The Beatles - A Day in The Life: March 12, 1968
The Beatles were "very close and tight" at this time. Donovan taught Lennon a guitar finger-picking technique that he passed on to Harrison. The technique was subsequently implemented by Lennon on the Beatles songs "Julia" and "Dear Prudence". The latter was composed by Lennon to lure Prudence Farrow out of her intense meditation. Lennon later said: "She'd been locked in for three weeks and was trying to reach God quicker than anyone else".
Another inspiration was hearing for the first time Bob Dylan's newly released album, John Wesley Harding. The stay at the ashram turned out to be one of the group's most creative periods. According to Lennon, he wrote some of the "most miserable" and some of his "best" songs while he was in Rishikesh. Both Lennon and McCartney often spent time composing rather than meditating, and even Starr wrote a song, "Don't Pass Me By", which was his first solo composition. Plans were discussed for a possible concert in Delhi to feature the Beatles, the Beach Boys, Donovan, and Paul Horn. While he also wrote several new songs in Rishikesh, Harrison complained that more time should be spent on meditating. When McCartney discussed his vision for an album containing the songs they had amassed so far, Harrison replied: "We're not fucking here to do the next album. We're here to meditate!"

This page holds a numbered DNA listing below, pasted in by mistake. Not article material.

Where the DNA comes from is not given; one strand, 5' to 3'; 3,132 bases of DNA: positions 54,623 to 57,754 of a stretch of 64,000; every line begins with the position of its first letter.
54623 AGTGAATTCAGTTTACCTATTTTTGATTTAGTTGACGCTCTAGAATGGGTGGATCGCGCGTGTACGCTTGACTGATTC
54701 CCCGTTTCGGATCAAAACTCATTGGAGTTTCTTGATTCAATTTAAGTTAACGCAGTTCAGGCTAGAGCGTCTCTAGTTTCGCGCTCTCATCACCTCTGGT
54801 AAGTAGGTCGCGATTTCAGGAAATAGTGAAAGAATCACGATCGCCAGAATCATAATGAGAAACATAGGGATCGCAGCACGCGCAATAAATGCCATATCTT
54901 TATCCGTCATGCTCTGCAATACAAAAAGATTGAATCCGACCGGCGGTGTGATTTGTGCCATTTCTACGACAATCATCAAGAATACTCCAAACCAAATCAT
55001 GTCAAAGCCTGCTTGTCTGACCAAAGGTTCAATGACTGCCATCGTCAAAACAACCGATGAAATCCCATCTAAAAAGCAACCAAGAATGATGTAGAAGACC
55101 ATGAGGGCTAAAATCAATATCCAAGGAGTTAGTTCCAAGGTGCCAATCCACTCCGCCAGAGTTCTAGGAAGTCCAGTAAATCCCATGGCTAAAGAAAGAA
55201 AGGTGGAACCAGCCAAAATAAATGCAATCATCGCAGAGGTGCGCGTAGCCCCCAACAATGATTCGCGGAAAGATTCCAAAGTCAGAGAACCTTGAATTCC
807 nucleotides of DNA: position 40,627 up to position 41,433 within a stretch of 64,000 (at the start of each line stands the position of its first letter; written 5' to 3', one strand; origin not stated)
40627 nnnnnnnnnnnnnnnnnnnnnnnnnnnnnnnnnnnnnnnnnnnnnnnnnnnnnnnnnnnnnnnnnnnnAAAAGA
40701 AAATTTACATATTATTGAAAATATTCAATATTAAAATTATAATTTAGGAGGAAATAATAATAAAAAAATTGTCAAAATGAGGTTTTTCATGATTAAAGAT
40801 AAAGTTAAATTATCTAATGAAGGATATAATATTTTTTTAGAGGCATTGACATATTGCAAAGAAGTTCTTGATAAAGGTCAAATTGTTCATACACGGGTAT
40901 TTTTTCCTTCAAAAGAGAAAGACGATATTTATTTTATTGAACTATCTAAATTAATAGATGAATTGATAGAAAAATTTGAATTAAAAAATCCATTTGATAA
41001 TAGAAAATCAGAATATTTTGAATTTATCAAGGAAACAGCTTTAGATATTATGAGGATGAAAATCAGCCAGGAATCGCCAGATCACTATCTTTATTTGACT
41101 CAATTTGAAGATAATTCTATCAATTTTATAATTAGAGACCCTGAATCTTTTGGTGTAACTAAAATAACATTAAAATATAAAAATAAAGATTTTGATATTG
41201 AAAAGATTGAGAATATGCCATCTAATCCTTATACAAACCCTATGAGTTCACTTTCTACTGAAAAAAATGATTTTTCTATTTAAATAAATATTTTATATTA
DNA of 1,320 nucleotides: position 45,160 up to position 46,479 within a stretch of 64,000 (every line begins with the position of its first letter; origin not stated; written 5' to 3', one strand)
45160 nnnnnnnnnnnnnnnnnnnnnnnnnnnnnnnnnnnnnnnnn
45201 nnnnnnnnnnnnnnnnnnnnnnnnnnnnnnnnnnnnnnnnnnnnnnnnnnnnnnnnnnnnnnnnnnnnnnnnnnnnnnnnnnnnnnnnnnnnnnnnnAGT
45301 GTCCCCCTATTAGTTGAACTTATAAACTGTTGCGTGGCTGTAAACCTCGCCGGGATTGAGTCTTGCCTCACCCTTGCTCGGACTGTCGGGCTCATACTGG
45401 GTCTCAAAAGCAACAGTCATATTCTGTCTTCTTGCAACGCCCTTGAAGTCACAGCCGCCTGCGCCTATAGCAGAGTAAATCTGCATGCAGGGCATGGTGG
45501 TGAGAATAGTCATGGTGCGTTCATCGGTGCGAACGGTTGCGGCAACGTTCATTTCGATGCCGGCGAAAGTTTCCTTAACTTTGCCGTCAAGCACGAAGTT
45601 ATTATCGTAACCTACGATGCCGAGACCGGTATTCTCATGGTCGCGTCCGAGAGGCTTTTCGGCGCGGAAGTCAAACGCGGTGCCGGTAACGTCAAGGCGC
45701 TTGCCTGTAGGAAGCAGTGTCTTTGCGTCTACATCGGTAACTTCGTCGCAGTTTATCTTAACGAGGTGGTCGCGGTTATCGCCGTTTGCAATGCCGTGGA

Many of the songs were inspired by nature and reflected the simplicity of life at the ashram, and so contrasted markedly with the band's psychedelic work over the previous year, but few of them were overtly reflective of the TM experience.